High School Preparation
Students planning to pursue advanced work in the pre-law program should begin with a strong college preparatory course program in high school. In addition to meeting the University entrance requirements, it is recommended that pre-law students finish four years of the same foreign language in high school.
Students who have met the overall University admission requirements established by the Board of Regents are eligible for admission to the Explore Center. The University admission requirements are outlined in detail on the Admissions website at http://admissions.unl.edu/.
Some UNL colleges have admission requirements in addition to the overall University admission requirements, and pre-law students will be advised accordingly as they choose the majors they would like to pursue in their chosen colleges.
Admission Deficiencies/Removal of Deficiencies
Because admission requirements establish the level of knowledge and skills which are needed for a student to succeed at UNL, students who are admitted with core course deficiencies in foreign language and geometry are expected to quickly remove them. Deficiencies must be removed before a student is eligible for graduation.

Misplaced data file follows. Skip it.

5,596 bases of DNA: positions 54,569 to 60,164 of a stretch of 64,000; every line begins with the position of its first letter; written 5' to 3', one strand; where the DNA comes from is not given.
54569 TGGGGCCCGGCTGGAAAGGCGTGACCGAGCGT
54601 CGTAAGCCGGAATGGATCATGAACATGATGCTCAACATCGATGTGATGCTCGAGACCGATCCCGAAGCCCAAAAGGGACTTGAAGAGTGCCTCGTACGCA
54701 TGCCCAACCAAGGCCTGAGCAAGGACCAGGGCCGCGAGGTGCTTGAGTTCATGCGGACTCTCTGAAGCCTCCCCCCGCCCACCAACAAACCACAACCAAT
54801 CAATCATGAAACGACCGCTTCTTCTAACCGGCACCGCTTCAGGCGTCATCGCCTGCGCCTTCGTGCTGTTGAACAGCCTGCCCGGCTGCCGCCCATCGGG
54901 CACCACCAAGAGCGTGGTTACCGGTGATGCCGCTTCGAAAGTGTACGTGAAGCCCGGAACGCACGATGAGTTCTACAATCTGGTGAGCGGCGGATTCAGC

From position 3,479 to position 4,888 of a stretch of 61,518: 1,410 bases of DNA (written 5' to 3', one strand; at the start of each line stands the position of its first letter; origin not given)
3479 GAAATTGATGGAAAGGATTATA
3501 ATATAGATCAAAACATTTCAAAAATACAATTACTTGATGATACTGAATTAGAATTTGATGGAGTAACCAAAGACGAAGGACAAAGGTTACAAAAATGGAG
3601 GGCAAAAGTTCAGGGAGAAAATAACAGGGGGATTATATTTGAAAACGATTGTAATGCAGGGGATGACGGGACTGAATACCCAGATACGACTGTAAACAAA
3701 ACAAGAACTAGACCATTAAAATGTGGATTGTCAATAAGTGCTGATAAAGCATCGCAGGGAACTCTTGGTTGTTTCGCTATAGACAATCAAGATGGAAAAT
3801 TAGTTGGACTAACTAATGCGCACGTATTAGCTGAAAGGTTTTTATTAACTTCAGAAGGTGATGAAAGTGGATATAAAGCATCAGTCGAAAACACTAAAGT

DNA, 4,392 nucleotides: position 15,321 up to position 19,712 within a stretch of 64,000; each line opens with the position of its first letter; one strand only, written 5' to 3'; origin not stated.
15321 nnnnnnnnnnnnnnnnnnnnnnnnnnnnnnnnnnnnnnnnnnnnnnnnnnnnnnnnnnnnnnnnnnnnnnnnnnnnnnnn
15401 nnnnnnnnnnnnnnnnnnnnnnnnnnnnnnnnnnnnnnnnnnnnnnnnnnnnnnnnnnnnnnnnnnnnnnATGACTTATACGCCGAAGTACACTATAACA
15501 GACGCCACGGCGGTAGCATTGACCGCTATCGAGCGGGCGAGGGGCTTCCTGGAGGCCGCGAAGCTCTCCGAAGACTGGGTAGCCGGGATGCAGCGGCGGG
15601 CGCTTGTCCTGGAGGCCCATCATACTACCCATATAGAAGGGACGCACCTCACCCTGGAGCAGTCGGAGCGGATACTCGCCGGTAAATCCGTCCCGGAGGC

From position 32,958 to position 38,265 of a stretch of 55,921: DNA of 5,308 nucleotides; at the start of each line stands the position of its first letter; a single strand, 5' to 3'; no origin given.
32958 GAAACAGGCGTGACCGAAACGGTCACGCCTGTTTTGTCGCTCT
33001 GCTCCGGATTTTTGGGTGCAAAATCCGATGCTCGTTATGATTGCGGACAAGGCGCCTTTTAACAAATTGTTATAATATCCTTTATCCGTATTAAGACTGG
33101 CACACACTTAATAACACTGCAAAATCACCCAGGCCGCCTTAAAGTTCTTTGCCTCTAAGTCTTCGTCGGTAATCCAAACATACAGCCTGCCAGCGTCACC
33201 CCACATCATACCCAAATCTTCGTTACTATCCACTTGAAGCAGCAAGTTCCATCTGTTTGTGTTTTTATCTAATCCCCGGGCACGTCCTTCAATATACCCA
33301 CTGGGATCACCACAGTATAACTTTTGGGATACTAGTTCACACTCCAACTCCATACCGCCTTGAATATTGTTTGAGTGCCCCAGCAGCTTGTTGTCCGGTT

Professional academic advisors in the Explore Center engage pre-law students in major exploration, degree planning, and academic course work selection processes. By working closely with all of the UNL colleges, Explore Center advisors can help students design a general academic plan for one or more semesters that will allow them to progress toward a degree, while also exploring the variety of opportunities offered by the University. Students are encouraged to enroll in exploratory courses to help identify majors of interest. Additionally, all UNL students are required to complete the Achievement-Centered Education (ACE) requirements (for more information see http://ace.unl.edu).